Minnesota Lt. Gov. Tina Smith was appointed Wednesday to temporarily fill the Senate seat of Democratic Sen. Al Franken, who resigned amid allegations of sexual misconduct and pressure within his party to leave office.
“It will be my great honor to serve Minnesota as United States senator,” Smith said in accepting the appointment. “I am resolved to do everything I can to move Minnesota forward. … This is a difficult moment for us. But even now, I am filled with optimism for Minnesota.”
Smith, a Democrat, was appointed by Democratic Gov. Mark Dayton and will serve until a special election next year to complete Franken’s term, ending in 2020.
“I want to appoint the person whom I believe will best represent the people of Minnesota in the Senate,” Dayton said in making the announcement. “She has impeccable integrity and the highest personal and professional standards. She will be a senator of whom all Minnesotans will be proud.”
Dayton was under pressure from Washington Democrats to appoint a replacement who would run in 2018. And Smith said Tuesday that she indeed would run next year to keep the seat.
The 59-year-old Smith is a former General Mills executive who in the 1990s started her own marketing and political consulting firm. She eventually managed Walter Mondale's unsuccessful 2002 Senate run and the failed 1998 bid for governor of Mondale's son, Ted.
She also served in the early 2000s as a vice president of external affairs for Planned Parenthood Minnesota, North Dakota and South Dakota. Smith later served as chief of staff to Minneapolis Mayor R.T. Rybak before taking the same job with Dayton.
The special election for Franken's seat is expected to be an expensive race and a hotly contested race for a swing seat.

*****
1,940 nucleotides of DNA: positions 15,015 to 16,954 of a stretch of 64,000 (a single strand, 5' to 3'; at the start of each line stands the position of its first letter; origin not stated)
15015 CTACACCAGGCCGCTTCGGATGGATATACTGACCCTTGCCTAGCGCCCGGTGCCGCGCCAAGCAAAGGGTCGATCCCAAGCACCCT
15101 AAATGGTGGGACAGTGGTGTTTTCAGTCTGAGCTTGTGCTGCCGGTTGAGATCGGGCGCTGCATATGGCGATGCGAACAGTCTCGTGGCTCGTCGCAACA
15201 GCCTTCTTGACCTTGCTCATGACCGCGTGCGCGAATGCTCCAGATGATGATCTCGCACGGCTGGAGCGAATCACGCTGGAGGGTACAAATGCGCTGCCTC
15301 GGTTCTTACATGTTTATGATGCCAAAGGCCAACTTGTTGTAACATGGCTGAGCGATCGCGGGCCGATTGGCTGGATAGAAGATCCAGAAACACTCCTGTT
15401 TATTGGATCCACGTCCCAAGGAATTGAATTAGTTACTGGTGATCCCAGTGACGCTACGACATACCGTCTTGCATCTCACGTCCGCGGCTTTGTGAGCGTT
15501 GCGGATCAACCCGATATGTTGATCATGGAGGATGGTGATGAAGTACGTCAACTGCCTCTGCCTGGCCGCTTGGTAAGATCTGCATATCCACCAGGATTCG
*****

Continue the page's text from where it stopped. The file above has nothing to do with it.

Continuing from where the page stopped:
Republicans have already floated the possibility that former two-term Gov. Tim Pawlenty will run, giving them a widely known candidate who can raise plenty of money.
In a sign of Pawlenty's potential political strength, a top Democratic-allied interest group, Alliance for a Better Minnesota, last month paid for a poll attacking him at a time when he was said to be considering a run for governor.
Franken has not said exactly when he will leave the Senate; he announced last week he will resign after another allegation and calls from several female Democratic senators for him to step down.
Some Democrats questioned why he was forced out without a full investigation.
Zephyr Teachout, a Democrat who ran for governor of New York, said in an op-ed in the New York Times that she was left with a sense of that "something went wrong" when Franken announced he was stepping down.
"Zero tolerance (of sexual misconduct) should go hand in hand with two other things: due process and proportionality," Teachout wrote. "Both were missing in the hasty call for Senator Franken's resignation."
Numerous women accused Franken of groping and kissing them without their consent, before he eventually announced his resignation.
Franken, in his resignation speech, said he was "aware that there is some irony in the fact that I am leaving" while President Trump remains in office amid past sexual misconduct allegations being brought up against him.
The Associated Press contributed to this report.